After digging into it, I know that’s definitely not the case.
Changes to the admin interface are minimal (and subtle). Those changes are nice, but the real part to get excited about is what’s happening in the background. If they can deliver on what they’re promising, store owners should see a marked improvement in site speed and overall performance, even when a site’s under stress. If you earn your living with your website, do yourself a favor and check out their platform.
My Experience with Nexcess and their Managed WooCommerce Hosting
I’ve had a client running on the Shopp plugin for WordPress, but had been repeatedly running into issues. I wanted to move her over to WooCommerce as it’s just my preferred e-commerce plugin for selling physical goods.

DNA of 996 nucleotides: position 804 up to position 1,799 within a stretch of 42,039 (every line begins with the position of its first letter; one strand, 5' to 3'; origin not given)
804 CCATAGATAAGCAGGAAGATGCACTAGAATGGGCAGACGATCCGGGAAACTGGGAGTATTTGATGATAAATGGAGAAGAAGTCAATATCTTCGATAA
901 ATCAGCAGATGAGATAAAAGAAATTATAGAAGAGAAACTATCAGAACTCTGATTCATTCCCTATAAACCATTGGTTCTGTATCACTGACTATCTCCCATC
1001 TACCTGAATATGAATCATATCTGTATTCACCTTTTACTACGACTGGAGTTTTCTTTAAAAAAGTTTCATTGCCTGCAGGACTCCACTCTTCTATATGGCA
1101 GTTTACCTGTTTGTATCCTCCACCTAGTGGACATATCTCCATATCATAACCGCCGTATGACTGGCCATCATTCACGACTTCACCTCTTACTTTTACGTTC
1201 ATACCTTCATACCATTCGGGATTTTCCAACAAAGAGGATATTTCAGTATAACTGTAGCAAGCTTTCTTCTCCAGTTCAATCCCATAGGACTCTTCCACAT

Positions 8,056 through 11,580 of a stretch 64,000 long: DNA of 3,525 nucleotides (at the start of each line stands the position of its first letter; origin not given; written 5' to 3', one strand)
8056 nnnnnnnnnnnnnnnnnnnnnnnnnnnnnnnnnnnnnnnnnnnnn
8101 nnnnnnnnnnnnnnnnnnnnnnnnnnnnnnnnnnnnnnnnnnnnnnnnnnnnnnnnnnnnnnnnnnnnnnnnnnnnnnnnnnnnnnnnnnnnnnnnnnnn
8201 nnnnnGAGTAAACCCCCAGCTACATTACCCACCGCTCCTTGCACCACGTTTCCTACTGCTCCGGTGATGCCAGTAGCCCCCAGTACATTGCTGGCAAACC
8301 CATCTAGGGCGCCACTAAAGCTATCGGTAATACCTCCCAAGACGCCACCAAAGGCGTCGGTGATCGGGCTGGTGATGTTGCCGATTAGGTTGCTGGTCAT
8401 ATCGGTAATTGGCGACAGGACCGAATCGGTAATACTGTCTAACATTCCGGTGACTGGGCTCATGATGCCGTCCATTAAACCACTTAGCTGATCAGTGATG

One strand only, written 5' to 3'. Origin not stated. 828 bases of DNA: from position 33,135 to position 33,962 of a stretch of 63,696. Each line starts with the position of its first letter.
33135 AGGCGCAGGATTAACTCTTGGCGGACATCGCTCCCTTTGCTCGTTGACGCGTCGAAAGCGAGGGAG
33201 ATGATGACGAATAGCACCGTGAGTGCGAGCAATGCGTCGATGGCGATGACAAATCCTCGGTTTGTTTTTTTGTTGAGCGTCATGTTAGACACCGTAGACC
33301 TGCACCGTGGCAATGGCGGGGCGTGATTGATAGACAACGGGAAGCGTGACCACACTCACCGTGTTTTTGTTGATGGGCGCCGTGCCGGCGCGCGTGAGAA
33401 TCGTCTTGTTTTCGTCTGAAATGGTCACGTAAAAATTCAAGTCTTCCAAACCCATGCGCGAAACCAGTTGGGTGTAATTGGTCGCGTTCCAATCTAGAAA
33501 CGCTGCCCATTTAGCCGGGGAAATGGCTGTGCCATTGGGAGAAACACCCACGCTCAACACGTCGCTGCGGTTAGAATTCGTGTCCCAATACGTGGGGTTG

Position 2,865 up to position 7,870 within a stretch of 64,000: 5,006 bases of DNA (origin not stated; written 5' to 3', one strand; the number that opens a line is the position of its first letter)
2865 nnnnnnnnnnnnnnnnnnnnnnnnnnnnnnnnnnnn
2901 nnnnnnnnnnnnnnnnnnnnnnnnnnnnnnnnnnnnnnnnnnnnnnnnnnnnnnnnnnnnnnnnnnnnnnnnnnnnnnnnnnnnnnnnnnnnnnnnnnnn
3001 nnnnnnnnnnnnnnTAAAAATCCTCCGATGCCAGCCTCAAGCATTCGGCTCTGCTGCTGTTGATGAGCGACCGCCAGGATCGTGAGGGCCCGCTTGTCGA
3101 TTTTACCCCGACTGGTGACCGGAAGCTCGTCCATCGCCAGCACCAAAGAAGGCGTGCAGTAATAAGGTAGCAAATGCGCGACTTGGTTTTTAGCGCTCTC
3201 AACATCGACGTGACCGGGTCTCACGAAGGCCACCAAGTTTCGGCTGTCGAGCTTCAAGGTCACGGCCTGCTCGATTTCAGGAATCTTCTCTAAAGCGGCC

She was already hosting on Liquid Web, so I approached their team about helping me migrate her store from Shopp to WooCommerce.
Here’s what I got:
When we say our goal @LiquidWeb is to be the most helpful humans in hosting, we’re talking about folks like @stevegrunwell who created a custom WP-CLI command for @cdils so that her customer could easily move from #shopp to #woocommerce. That’s helpful!
— Chris Lema (@chrislema) March 2, 2018
A big win for my client in terms of ease of store management and a big win for me. I was expecting a very difficult migration and their crew made it easy! If you’d like to learn more, I wrote a case study.